Digital PR in the third sector: Everything you need to know
It might sound obvious, but when developing a Digital PR strategy for any brand, it’s imperative to fully understand their industry and target audience.
There are certain sectors that can be a little trickier than others to secure coverage in, and our approach as Digital PR specialists needs to adapt to get the results we need.
For example, for retail brands, throughout peak gifting periods it’s always strong tactic to target product listicles and round ups in relevant titles, but in the third sector, this naturally isn’t an option.
The third sector – defined as charities, social enterprises and voluntary groups that deliver essential services to improve individual wellbeing and economic growth – generally have more focus on awareness objectives than other sectors, and because they’re often dealing with such serious issues – it’s imperative that the messaging that we choose to push out on behalf of our client is right.
These organisations often have very strong and impactful stories to tell, and messaging will likely need to evolve and change over time as different issues become priorities within an ever-changing landscape. For example, the cost-of-living crisis is on everyone’s minds right now.
For this reason, a Digital PR strategy for this sector often must not only be very flexible to changing concerns but also extremely well considered and planned from a messaging point of view.
Having worked with many clients in the third sector, we’ve put together a few tips on how to ensure cut-through with your Digital PR strategy:
1. Carefully consider the language you use
When you’re writing pieces for the third sector you will be dealing with highly sensitive topics and so must ensure the language that you’re using reflects this.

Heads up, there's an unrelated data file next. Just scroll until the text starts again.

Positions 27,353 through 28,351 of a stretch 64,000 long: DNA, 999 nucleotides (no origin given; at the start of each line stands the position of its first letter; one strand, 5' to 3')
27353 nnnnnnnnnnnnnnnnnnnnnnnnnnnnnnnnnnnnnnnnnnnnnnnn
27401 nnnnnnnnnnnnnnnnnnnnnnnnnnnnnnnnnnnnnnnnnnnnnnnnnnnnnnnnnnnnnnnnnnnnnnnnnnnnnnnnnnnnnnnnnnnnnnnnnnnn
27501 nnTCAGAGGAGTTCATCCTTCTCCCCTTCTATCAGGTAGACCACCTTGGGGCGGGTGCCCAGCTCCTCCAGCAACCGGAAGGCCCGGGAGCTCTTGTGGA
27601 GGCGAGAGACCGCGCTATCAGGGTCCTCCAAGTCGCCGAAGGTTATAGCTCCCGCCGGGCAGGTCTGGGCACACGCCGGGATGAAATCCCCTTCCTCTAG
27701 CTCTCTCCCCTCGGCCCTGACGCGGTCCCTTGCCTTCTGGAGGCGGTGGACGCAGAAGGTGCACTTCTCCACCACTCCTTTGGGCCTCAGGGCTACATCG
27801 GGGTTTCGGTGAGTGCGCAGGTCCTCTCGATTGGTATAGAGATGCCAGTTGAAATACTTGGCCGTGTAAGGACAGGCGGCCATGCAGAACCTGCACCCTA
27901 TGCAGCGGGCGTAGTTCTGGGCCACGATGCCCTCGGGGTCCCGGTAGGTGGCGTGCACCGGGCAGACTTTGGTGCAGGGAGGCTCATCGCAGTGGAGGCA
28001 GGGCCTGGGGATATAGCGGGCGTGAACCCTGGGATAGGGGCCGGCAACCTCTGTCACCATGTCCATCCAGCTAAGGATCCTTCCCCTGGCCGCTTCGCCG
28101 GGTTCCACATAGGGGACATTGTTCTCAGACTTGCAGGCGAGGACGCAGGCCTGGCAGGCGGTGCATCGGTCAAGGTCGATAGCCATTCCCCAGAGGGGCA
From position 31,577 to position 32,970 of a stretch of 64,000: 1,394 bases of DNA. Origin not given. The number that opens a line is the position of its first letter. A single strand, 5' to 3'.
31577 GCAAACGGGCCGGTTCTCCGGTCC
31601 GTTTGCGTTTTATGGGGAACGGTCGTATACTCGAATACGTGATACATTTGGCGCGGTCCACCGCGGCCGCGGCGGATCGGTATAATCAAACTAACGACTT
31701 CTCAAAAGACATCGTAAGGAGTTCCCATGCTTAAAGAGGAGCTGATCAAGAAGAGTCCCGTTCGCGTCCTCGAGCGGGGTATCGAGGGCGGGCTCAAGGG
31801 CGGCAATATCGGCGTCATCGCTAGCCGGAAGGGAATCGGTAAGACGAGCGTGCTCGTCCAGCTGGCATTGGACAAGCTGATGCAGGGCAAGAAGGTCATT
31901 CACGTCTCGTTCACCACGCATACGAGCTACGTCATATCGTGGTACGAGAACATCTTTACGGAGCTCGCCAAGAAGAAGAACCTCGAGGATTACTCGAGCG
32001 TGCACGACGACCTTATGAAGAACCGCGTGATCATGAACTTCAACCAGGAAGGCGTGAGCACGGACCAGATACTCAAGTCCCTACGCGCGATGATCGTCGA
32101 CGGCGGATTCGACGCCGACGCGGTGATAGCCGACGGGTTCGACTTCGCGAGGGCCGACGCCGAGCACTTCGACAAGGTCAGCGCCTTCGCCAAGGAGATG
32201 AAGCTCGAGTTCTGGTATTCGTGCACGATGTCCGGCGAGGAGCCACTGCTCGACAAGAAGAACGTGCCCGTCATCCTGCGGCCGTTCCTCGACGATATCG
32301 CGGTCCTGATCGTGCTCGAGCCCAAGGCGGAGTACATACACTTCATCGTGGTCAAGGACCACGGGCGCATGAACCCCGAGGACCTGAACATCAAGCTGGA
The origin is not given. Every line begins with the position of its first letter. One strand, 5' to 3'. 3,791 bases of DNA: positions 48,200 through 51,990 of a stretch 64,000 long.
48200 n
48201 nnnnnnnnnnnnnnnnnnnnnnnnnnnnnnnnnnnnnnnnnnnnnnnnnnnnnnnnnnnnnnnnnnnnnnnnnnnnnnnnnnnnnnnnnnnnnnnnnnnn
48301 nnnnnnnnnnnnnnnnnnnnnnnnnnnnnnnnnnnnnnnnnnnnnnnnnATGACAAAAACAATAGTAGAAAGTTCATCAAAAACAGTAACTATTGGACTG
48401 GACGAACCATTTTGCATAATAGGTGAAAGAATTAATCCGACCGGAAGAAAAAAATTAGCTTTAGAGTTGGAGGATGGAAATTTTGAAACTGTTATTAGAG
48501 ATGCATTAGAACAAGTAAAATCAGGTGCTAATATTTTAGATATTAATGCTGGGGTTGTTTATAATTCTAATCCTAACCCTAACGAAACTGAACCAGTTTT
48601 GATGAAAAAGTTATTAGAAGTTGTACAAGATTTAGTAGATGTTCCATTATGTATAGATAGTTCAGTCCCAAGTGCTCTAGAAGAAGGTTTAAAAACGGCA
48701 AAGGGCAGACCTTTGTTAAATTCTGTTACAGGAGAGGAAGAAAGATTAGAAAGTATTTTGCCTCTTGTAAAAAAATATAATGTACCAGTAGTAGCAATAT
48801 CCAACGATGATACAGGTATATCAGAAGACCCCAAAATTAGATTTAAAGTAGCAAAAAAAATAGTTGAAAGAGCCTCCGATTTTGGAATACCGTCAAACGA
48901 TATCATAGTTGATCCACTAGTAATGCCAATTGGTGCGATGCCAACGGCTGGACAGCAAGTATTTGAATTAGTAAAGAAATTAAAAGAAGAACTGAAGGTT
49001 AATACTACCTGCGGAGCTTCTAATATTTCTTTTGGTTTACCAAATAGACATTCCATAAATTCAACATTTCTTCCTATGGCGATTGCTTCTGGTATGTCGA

If you’re not careful with the language you use, you could unintentionally cause offense or misrepresent a serious problem.
2. Be ready to act quickly
Since social issues are constantly changing, they can swiftly become “breaking news” stories. Because of this, you need to be ready to act quickly if the situation is something your brand can and should be commenting on.
For example, when the 2022 mini budget was first announced, we reacted quickly on behalf of the National Zakat Foundation with a release specifically around how the charity would be increasing beneficiary pay-outs by 15%.
Due to the quick turnaround of our commentary, we were able to achieve coverage in highly relevant publications, allowed us to introduce the brand to some of the UK’s leading charity publications, and opened conversations with many relevant journalists to position National Zakat Foundation as an authority.
3. Ensure you have media ready experts
Both national and third sector journalists will often want first hand quotes or even telephone and TV interviews so that they can gain a fuller understating of the issues being discussed.
Journalists use interviews to really dig into the specifics, allowing your experts to demonstrate strong authority on the topic, whilst ensuring that the audience will learn key information that they need to know.
For Charity Right we were able to leverage an interview with their CEO about world food insecurity to position him as an authority figure and offer some helpful advice on how to reduce food insecurity.